A mostly obscure social network posing itself as a sort of anti-Facebook has reportedly undergone a meteoric growth apparently after it became the destination for thousands of LGBT community members fleeing from the tech giant’s policies.
Ello kicked off in July as an invite-only social network for visual creative workers. Featuring a minimalistic design, it seeks to be a place for users, not a profit-generating enterprise, according to its manifesto.
It’s ad-free and pledges that it will never sell user data to advertisers, forfeiting the one source of income keeping afloat online giants like Facebook and Google. Instead it plans to cover expenses by selling premium features, such as managing several accounts from a single login – a service that appeals to privacy-focused users.
For months, the network remained small and grew slowly as word-of-month brought in new users. But it has changed in the past few weeks, and the likely driver for the explosive growth of Ello is the LGBT community.
Facebook had a bad falling out with the some LGBT people due to its strict real name policy. The giant’s desire to have as accurate as possible profiles of its users is understandable, considering that those profiles make the money. But the enforcement of the real name policy offends those who prefer to keep their identity private, often for safety reasons.
In what the Daily Dot, one of the first big news outlets to report Ello’s sudden rise, called a "queer mass exodus," LGBT folk fled Facebook. And the newcomer’s team didn’t fail to notice the influx.
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“Artists, bloggers, people who are concerned about privacy, people who have had problems with stalkers, celebrities, and members of the LGBTQ community sometimes choose not to use their real names — out of personal preference, or to protect themselves,” Paul Budnitz, a design toy maker by profession and one of the Ello creators told BetaBeat. “All these people are being kicked out of Facebook.”
Since going viral, requests to join Ello went to over 27,000 per hour, according to BetaBeat. Twitter overflowed with invite requests while eBay spurred an enormous black market for them. Ello briefly suspended new invites and experienced a website crash, which is understandable for a website that’s technically still in beta mode.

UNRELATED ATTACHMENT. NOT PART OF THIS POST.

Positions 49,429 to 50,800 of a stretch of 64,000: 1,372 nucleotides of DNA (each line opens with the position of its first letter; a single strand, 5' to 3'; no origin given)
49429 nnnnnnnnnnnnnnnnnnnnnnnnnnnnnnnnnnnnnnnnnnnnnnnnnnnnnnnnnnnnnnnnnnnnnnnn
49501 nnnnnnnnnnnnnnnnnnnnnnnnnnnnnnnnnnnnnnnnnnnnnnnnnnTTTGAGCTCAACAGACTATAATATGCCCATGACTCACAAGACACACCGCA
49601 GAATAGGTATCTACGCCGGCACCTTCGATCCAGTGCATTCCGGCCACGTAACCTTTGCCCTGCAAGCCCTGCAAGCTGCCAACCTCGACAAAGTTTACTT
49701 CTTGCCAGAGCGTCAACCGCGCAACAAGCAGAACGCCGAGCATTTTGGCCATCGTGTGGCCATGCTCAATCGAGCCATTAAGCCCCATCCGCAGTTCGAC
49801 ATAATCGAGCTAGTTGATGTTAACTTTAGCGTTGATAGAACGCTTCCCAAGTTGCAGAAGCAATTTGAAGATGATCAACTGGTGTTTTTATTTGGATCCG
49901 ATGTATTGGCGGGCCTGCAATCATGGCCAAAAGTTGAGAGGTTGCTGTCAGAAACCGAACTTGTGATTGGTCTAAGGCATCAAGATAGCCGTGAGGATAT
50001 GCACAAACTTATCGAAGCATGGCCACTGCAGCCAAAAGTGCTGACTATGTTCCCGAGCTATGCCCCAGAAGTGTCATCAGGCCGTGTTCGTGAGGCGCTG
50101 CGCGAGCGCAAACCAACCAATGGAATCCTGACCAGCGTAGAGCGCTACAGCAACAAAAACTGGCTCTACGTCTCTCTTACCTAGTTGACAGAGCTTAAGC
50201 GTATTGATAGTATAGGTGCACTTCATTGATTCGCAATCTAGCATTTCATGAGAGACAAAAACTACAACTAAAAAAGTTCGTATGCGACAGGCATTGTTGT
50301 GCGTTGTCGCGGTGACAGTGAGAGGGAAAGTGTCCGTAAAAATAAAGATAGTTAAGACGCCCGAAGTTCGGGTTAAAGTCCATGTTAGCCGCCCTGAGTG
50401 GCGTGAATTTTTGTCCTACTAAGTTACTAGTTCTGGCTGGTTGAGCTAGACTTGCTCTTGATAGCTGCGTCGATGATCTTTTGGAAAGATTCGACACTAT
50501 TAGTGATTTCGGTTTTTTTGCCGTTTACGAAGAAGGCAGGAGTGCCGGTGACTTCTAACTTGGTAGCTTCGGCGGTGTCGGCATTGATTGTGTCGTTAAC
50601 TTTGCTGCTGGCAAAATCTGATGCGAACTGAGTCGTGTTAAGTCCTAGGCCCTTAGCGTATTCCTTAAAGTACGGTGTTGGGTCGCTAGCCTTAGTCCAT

The Ello team also had to address new users’ concerns, pledging a zero-tolerance policy toward “hate, trolls, spamming, stalking, impersonating others, threats and abusive behavior toward anyone.” At the request from erotic artists and sex workers it changed posting rules to allow porn material (once NSFW tagging is rolled out). Some special interest groups may still be frustrated because Budnitz said they “would have a problem with bestiality or porn that encourages people to hurt each other.”
Between fighting technical glitches, developing new features like making a profile private, and dealing with the unexpected scale-up, Ello say they will be true to their manifesto. Many wonder whether its black, eyeless smiley logo may one day become as ubiquitous as the white-on-blue word “Facebook,” or will sink back into obscurity once the fad passes. Those who are more skeptical suspect that Ello is just a case of clever niche marketing that is bound to become as bad as the big players it criticizes.
Personally I think I'll pass and stick with Facebook.